Line, the messaging app with nearly 500 million registered users worldwide, is starting a new service in its home base of Japan. Nikkei is reporting that the company intends to help customers track their personal finances by spring 2015.
If a user adds his or her bank’s official account to the friend list and verifies a bank account, they will receive notices from that bank when money is deposited or withdrawn. Users will also be able to confirm the current amount of cash in the account at any given time.
At a time when cyber security is a point of concern for consumers, Line has decided to rely on technical support firm NTT Data. Though better known as a subsidiary of NTT, Japan’s largest telco, NTT Data is the country’s market leader in financial IT support services.
Considering Line’s recent troubles with data security, consumers will have to think carefully about putting their banking information into the app. If the firm can win customer trust, then it will successfully open up a new front in its ongoing battle to expand beyond messaging. Already, it has thrown down the gauntlet with ecommerce. A move into personal finance will similarly bring Line face-to-face with current leaders in Japanese financial tech – a niche area dubbed “fintech”.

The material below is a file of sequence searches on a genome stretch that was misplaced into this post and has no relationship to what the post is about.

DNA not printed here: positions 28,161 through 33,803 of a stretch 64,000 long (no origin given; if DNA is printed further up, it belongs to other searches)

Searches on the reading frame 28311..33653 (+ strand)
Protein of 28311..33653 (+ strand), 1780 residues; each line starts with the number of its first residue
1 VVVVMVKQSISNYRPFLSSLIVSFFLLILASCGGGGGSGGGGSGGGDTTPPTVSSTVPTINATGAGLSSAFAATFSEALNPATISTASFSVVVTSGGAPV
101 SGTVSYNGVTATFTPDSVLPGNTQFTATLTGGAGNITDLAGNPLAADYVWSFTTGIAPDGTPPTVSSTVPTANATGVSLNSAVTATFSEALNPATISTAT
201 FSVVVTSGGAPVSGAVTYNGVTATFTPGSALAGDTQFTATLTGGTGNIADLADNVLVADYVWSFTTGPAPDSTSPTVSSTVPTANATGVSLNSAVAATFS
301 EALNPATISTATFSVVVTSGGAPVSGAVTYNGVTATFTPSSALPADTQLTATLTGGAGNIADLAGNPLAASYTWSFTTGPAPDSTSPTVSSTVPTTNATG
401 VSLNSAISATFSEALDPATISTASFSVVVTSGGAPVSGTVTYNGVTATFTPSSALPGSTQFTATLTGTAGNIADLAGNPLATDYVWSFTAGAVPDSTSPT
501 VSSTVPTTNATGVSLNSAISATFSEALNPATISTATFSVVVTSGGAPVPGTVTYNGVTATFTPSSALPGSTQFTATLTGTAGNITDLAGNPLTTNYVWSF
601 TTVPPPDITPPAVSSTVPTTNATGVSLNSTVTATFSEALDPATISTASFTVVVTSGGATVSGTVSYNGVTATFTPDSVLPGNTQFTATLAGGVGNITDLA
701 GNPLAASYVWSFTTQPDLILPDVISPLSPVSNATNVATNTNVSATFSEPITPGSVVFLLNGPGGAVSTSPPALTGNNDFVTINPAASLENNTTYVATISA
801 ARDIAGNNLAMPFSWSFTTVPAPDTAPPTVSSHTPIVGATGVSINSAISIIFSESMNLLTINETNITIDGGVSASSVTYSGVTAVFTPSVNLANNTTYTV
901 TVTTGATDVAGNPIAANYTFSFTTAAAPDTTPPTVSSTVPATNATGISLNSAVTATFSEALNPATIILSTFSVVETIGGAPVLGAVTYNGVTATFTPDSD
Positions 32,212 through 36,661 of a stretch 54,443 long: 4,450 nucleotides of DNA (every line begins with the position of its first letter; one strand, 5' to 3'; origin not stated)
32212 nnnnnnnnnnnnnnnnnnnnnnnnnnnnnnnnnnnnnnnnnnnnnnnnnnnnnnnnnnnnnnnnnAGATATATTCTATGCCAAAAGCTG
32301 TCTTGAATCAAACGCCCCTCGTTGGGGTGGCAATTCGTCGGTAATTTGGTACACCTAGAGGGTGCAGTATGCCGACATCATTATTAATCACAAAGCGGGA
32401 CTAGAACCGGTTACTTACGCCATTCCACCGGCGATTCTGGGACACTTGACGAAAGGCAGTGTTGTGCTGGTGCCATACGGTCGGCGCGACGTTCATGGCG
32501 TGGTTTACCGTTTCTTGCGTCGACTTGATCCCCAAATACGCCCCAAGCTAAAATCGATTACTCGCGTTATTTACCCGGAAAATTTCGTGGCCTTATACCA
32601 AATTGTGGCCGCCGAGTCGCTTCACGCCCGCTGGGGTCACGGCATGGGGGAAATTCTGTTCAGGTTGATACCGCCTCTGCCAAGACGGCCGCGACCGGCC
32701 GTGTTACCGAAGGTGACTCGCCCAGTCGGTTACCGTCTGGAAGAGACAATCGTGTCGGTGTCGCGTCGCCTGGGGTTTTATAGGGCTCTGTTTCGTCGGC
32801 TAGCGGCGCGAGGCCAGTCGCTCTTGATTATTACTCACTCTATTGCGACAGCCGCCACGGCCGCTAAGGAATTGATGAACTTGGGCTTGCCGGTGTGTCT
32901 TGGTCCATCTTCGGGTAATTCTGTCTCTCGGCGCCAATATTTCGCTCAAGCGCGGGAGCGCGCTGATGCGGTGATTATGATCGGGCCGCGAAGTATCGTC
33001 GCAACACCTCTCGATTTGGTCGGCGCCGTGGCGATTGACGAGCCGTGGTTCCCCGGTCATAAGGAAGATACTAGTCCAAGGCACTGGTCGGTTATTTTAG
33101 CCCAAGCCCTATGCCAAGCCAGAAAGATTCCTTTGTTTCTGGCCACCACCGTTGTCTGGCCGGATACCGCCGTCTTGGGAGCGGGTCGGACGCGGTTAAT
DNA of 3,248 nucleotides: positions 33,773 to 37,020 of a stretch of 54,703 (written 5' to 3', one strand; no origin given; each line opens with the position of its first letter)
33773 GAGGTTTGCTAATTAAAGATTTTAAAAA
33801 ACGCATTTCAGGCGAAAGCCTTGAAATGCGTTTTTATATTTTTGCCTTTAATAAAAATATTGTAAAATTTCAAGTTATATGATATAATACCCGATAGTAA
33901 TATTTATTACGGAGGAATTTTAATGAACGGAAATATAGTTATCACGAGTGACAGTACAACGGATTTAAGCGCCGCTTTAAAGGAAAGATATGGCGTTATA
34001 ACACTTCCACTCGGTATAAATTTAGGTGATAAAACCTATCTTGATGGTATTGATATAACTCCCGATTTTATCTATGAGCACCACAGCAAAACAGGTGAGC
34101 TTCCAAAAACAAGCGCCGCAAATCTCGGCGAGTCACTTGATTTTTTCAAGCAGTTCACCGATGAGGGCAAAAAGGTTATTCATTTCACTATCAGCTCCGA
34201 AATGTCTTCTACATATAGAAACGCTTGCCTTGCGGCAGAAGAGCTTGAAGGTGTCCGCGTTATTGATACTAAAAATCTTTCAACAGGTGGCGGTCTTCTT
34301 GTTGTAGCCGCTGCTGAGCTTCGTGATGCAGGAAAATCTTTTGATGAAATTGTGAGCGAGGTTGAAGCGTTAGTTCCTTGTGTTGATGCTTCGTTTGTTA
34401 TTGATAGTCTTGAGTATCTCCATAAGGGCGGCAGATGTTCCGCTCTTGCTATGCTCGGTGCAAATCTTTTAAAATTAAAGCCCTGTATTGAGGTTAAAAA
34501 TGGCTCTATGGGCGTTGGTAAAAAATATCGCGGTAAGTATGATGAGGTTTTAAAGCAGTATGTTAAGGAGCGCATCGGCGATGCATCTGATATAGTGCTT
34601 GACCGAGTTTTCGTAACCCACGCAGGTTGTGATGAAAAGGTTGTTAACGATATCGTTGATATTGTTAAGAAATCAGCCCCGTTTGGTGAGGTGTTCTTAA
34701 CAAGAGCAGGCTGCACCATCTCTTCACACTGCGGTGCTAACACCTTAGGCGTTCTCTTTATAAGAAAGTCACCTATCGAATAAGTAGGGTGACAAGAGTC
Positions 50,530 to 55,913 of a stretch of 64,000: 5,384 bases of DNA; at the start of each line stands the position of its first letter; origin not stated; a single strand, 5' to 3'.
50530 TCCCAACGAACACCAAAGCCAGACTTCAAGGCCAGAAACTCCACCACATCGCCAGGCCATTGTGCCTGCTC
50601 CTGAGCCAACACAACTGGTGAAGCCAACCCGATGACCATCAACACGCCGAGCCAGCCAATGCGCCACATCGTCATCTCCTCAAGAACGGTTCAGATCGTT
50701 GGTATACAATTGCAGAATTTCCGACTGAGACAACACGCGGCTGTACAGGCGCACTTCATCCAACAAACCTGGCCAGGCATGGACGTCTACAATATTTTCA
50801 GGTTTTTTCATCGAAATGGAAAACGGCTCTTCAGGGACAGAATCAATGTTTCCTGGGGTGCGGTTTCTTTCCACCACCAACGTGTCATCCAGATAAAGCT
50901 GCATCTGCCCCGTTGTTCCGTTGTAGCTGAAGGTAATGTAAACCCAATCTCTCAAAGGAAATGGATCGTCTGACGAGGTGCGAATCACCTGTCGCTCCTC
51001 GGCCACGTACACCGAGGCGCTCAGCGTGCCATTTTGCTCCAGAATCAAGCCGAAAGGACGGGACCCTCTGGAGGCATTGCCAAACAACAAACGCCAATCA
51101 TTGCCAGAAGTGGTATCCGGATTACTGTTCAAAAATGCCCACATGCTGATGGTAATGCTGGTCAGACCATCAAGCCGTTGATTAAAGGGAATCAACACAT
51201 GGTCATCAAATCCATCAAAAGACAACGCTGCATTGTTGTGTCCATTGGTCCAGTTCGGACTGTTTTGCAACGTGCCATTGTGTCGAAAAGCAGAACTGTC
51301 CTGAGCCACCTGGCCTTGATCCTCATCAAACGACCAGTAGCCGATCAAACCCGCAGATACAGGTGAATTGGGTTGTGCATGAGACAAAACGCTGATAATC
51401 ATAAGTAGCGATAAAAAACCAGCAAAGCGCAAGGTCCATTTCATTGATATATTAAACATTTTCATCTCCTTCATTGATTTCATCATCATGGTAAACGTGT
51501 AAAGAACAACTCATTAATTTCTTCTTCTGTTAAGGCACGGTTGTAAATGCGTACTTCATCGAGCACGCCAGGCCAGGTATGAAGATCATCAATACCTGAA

Fintech is strong in Japan’s startup community. Two leaders are Freee and MoneyForward, companies whose software is used by millions of Japanese individuals and small businesses for finance management. Tech in Asia spoke to both Daisuke Sasaki, CEO of Freee, and Yosuke Tsuji, CEO of MoneyForward, both of whom welcomed Line’s entrance into their field.
“I think Line is approaching from its communication [business] in order to grow its other services,” says Tsuji. “But when services like Line, which support so many people, start to provide money-related services, it just increases everyone’s awareness about money.”
Sasaki was similarly optimistic. “When it comes to online banking platforms, NTT Data has huge market share in Japan. If NTT Data is serious about supporting more of this kind of integration, there will be a huge opportunity for the fintech industry in Japan […] [It] could be the sunrise of a new fintech era here in Japan.”